In this plodding police drama, Arun Vijay is sincere.
Sinam is watchable because to the strong acting, despite the film’s plodding pace and predictable plot.
Cast: Arun Vijay, Palak Lalwani, Kaali Venkat
Sinam, written by GNR Kumaravelan, is somewhere in the between of a personal drama and an investigative thriller. It investigates ideas related to vengeance and the pursuit of legal justice. The main character of the movie is a policeman named Pari Venkat, played by Arun Vijay. Venkat is a kind guy who always does the right thing. However, when some events occur that strike close to heart, Pari is compelled to choose vengeance above the rule of justice.
In the opening scene of the movie, the upstanding SI played by Arun Vijay is shown reprimanding a thug who has been accused of murder and whom he would be responsible for transporting to court the next day. In the meanwhile, we find out how Pari got together with Mathangi (Pallak Lalwani) and how they went on to have a wonderful family with their son Bujji (Baby Desina). Due to the fact that Pari was raised without a parent, his in-laws do not take well to the fact that he married their daughter against their will. In spite of the fact that Pari has the chance to get back together with her family, his life ends up being ruined because of a series of unfortunate turns of events. The second part of the movie delves further into the events that took place and shows how Pari wants vengeance for his loss.
The beginning environment of Sinam is satisfactory, and the director’s intentioned mood does a lot to facilitate our ability to follow the progression of the story. The emotional drama within the first half of the film is effective to some degree, providing us with a window into the life of the protagonist. On the other hand, as the movie goes on, we find ourselves wishing there were more interesting scenes. In point of fact, the picture fails to live up to its potential as a thriller on account of the fact that it has a highly cliched conflict and offers an equally cliched conclusion for the same. The second part of the movie is filled with predictable moments, and the easy investigation process makes it a below-average viewing experience overall.
The director Kumaravelan employs a number of inventive approaches in order to bring us into the world of the film. This becomes clear in the moment in which Pari and Mathangi read their daughter bedtime tales before she goes to sleep. Pari begins her performance by narrating a narrative about a butterfly and a dragonfly, but before long, the audience is treated to a charming reenactment of their courtship and eventual marriage. And as if that wasn’t clever enough, this plot tactic also winds up being a key piece of information later on in the movie.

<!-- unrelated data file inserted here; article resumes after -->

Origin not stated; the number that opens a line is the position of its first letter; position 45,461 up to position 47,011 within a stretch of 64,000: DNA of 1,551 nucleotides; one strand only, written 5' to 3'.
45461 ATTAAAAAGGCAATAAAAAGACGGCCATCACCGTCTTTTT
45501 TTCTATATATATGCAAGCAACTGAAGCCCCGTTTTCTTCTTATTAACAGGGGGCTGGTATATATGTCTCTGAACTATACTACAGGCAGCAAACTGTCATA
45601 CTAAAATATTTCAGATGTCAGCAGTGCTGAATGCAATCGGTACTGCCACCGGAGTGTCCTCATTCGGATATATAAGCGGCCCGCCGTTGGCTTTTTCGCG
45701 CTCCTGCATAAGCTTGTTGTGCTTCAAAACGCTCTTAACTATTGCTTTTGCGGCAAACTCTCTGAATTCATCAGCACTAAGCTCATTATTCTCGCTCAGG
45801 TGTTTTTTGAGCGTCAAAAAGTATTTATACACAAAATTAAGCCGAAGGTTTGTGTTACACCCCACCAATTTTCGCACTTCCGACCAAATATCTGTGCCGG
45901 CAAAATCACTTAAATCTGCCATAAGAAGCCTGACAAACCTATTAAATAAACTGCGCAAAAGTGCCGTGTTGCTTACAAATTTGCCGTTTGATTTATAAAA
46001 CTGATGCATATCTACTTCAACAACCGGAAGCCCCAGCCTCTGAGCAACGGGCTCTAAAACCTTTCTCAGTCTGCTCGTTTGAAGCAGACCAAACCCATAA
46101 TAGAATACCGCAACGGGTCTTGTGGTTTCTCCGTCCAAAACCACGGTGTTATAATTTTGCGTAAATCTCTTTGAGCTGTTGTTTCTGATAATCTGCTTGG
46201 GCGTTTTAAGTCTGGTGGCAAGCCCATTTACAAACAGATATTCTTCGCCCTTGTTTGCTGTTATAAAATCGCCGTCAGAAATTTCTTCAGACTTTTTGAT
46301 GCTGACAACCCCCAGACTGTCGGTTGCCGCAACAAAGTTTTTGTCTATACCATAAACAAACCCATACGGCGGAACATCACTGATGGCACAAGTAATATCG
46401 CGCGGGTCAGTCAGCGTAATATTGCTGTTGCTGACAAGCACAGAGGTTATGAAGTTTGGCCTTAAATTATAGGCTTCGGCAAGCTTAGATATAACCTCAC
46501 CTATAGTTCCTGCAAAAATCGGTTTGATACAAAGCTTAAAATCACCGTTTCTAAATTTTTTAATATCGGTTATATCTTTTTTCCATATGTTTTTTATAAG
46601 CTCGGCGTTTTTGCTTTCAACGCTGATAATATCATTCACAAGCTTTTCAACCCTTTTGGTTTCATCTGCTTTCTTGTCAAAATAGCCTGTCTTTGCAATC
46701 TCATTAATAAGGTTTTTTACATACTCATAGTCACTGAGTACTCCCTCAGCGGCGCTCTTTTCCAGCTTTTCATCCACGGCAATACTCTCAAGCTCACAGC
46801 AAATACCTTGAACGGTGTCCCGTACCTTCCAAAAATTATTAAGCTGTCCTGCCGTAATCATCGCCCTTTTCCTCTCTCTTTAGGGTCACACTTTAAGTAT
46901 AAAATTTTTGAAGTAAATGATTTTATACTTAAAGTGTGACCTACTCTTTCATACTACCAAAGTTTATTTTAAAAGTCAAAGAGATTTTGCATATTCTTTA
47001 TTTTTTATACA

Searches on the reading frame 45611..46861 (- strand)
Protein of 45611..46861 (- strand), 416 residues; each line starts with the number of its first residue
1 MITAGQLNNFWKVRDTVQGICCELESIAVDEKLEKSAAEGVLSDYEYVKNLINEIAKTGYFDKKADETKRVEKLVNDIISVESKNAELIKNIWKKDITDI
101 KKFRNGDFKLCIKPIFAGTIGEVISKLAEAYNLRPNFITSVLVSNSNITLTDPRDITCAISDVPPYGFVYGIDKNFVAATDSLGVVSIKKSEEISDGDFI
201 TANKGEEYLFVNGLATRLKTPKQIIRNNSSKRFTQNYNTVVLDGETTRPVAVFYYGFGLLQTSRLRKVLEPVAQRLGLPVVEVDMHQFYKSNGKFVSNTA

The fact that Arun Vijay and Lalwani have such great chemistry together helps make up for the fact that the “meet-cute” moments involving the main couple are filled to the brim with clichés. But the first half of the story drags its feet by dwelling on Pari’s family life for an excessive amount of time. The songs, however, contribute to the languid pacing of the picture, and they are only successful in certain contexts. The background music often grows louder and more noticeable, which sometimes takes away from the enjoyment of a moment.
Even when the movie becomes repetitive, his acting in both the emotionally and investigation parts keeps you interested in what’s going to happen next. It should come as no surprise that he shines throughout the many action scenes in the movie. Even with her little appearances on TV, Lalwani always performs to the best of her abilities. The film Kaali Venkat is a refreshing breath of air in a film that displays a great bond between the two guys in khaki.
The movie does start to become a little preachy towards the end, which is a characteristic that often accompanies with films in this genre. The film’s perspective on vengeance is called into doubt by the fact that the film’s hero officer chooses the worn-out old road of retaliation rather than the one that leads to justice, despite the fact that the film’s goals are fairly admirable. Nevertheless, despite these drawbacks, Sinam is an enjoyable police procedural because of the amazing performances it features.
Sinam is now running in theatres.